(One of a series of weekday posts on the life of Winston S. Churchill.)
What follows is a wonderful story I found in William F. Buckley’s Miles Gone By (Regnery, 2004). It involves Churchill, of course, Henry (Harry) Luce, founder of TIME, Life, Fortune and other magazines, and his wife, Clare Boothe Luce, a journalist, diplomat and, like Churchill, talented amateur painter.
As Buckley recounts the story, his good friend Clare Luce was giving him a painting lesson and:
interwove, with her instructions on how to paint, recollections of her experiences with canvas and oils.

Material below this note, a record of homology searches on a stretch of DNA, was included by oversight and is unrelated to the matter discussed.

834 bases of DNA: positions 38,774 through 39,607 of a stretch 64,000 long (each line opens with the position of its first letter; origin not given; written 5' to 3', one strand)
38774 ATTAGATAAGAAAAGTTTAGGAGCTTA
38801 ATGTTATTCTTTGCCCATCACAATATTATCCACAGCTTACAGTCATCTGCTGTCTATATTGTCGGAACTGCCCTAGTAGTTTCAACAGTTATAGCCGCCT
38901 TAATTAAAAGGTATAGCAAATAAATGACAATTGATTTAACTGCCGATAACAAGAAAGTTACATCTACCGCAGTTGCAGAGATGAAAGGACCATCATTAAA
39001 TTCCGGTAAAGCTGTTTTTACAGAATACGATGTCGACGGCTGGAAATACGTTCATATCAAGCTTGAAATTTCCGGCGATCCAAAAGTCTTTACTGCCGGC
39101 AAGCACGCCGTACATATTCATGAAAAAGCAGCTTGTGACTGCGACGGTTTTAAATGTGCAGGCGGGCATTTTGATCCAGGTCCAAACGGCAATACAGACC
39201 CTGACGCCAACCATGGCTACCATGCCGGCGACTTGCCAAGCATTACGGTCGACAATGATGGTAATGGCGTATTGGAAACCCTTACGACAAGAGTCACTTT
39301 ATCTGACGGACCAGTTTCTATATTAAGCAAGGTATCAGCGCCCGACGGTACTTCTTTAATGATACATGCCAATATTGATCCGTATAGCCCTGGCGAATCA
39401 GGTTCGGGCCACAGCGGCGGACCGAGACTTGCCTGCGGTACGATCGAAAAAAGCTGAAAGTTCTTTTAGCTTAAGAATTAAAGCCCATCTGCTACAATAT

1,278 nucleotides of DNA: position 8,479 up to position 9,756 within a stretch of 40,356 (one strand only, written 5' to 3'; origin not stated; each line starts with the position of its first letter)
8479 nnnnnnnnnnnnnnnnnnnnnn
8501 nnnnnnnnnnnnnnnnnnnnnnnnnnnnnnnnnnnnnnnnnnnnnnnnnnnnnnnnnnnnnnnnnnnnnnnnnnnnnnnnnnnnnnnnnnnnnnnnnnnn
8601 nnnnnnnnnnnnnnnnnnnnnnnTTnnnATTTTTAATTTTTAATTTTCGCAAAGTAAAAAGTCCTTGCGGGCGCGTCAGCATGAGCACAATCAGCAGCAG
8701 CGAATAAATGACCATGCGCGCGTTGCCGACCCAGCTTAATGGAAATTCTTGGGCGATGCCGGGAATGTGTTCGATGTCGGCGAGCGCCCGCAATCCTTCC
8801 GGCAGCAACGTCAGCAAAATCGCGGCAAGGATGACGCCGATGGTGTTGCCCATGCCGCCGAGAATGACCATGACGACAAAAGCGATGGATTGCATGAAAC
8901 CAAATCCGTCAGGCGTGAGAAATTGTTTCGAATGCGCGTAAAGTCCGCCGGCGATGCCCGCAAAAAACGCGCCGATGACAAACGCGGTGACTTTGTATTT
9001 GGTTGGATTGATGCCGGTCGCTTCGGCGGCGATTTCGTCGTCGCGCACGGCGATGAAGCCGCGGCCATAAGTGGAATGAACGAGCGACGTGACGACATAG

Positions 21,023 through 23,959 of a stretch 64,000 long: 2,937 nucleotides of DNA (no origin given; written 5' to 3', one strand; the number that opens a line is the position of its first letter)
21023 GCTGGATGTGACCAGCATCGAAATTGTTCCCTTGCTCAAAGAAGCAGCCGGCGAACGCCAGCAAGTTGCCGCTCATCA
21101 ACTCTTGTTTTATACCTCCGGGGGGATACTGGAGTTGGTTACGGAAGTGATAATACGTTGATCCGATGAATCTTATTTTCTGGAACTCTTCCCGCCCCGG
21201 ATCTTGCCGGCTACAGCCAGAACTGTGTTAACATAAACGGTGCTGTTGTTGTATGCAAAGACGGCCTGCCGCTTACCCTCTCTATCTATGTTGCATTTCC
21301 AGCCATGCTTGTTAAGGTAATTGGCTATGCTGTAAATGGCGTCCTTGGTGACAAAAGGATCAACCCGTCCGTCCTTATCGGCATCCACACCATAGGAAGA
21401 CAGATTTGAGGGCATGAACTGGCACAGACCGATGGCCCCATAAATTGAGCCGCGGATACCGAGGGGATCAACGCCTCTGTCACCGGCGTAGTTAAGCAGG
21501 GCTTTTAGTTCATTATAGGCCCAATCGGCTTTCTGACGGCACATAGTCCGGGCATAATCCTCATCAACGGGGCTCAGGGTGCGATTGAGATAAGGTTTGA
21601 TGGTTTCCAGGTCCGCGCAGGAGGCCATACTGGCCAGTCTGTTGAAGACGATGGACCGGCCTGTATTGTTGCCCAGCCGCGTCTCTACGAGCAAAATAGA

Just after the war she and her husband want to England and spent the weekend as guests of Winston Churchill at Chartwell.
“I tried to be especially ingratiating because Harry wanted U. S. rights to Churchill’s war memoirs for Life magazine. So passing through one gallery I said, “These are wonderful paintings.”
Churchill said, “I’m glad you like them, but only one of them is painted by me.”
Claire flashed her sly, infectious smile, and then a little snort of laughter. “I thought, Oh dear, that makes me sound very sycophantic. I asked which one was his, and he pointed to a pastoral scene, a field of some sort. I thought I’d better do something to establish my critical independence. I said I liked it but I thought it was too - - placid; lacking in movement.”
“Three weeks later in New York that painting arrived, but on it were three sheep bouncing about. His note read, ‘Is that any better?’”(pgs. 263-264)